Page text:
Five Minute Blockchain Newsletter No. 41
Five Minute Blockchain
Welcome to a new edition of the TruBlo newsletter. The big news this past week was the successful merge of Ethereum. Our main question for selecting information and links: How is the field of blockchain, content and trust evolving?
Estimated reading time:
Updates this week:
TruBlo: Full list of 45 funded early-stage projects
We funded 45 early-stage projects, with €75K each. Selected projects will have the chance to get a second round of funding with an additional €100K. You can scroll through all projects on the website; each has a short profile.
Ethereum Merge completed
This was a huge step for the platform. The new approach of proof-of-stake instead of proof-of-work will sharply reduce energy needs. How the change will affect the future of Ethereum remains to be seen. This week the cryptocurrency is down about 10%.
“The metaphor that I use is this idea of switching out an engine from a running car,” said Justin Drake, a researcher at the non-profit Ethereum Foundation who spoke to CoinDesk before the Merge happened.”
The Economist: “The future of Crypto is at stake in Ethereum’s switch”
“Proof-of-stake will require 99.9% less energy to maintain. The effect on emissions will be as though, overnight, the Netherlands had been switched off.”
The Economist ($, free registration possible to read article)
A larger number of crypto start-ups at YCombinator’s current batch
Despite the recent downturn, the newest YCombinator cohort of start-ups has 30 crypto teams. YCombinator is the top incubator program for new tech companies, with an impressive track record of large firms which started there.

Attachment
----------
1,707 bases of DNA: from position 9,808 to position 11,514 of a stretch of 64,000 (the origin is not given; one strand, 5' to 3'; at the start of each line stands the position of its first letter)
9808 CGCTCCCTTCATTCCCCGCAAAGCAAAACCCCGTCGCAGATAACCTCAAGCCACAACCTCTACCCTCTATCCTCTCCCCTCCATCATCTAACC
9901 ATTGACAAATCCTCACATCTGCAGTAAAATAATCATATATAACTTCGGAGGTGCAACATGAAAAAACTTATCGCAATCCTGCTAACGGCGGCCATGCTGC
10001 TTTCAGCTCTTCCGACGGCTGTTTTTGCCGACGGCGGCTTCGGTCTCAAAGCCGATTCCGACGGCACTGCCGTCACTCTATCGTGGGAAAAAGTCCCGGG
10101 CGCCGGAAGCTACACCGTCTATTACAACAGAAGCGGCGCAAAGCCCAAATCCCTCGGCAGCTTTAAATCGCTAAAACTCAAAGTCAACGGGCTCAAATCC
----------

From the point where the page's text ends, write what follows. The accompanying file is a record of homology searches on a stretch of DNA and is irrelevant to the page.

Microsoft Teams popularity results in new cybersecurity challenges
“…according to research released by Vectra yesterday, versions of Teams for Windows, Mac and Linux are storing authentication tokens in plain text on the underlying device. This is significant because it means attackers can gain access to authentication tokens and other information if they hack a system where Teams is installed. This vulnerability highlights that enterprises can’t afford to rely on the security of consumer-grade, public-grade communication platforms when they’re communicating sensitive information, IPs and other data.”
Open source AI software: Stable Diffusion released
You might have heard of Dalle-E. Now there is another software able to generate images from text, and it is open source.
A week or so ago, Stable Diffusion was released, and the world went crazy, and for good reason. Stable Diffusion, if you haven’t heard, is a new AI that generates realistic images from a text prompt. You basically give it a description of the image you want, and it generates it.
Apple doubles digital advertising workforce
Apple gradually takes a larger slice of global advertising revenues; the number of people working in that area at the company has by now doubled. This is not without potential controversy because Apple had introduced privacy rules reducing the ability to track users for companies like Facebook.
Should Apple be forced to use USB-C?
In discussions in Europe and the US, the goal is to have less “chaos” with charging ports. But not everyone agrees. If companies are forced to use a specific system, what happens to innovation in the long term? Quote from John Gruber, writing on Daring Fireball: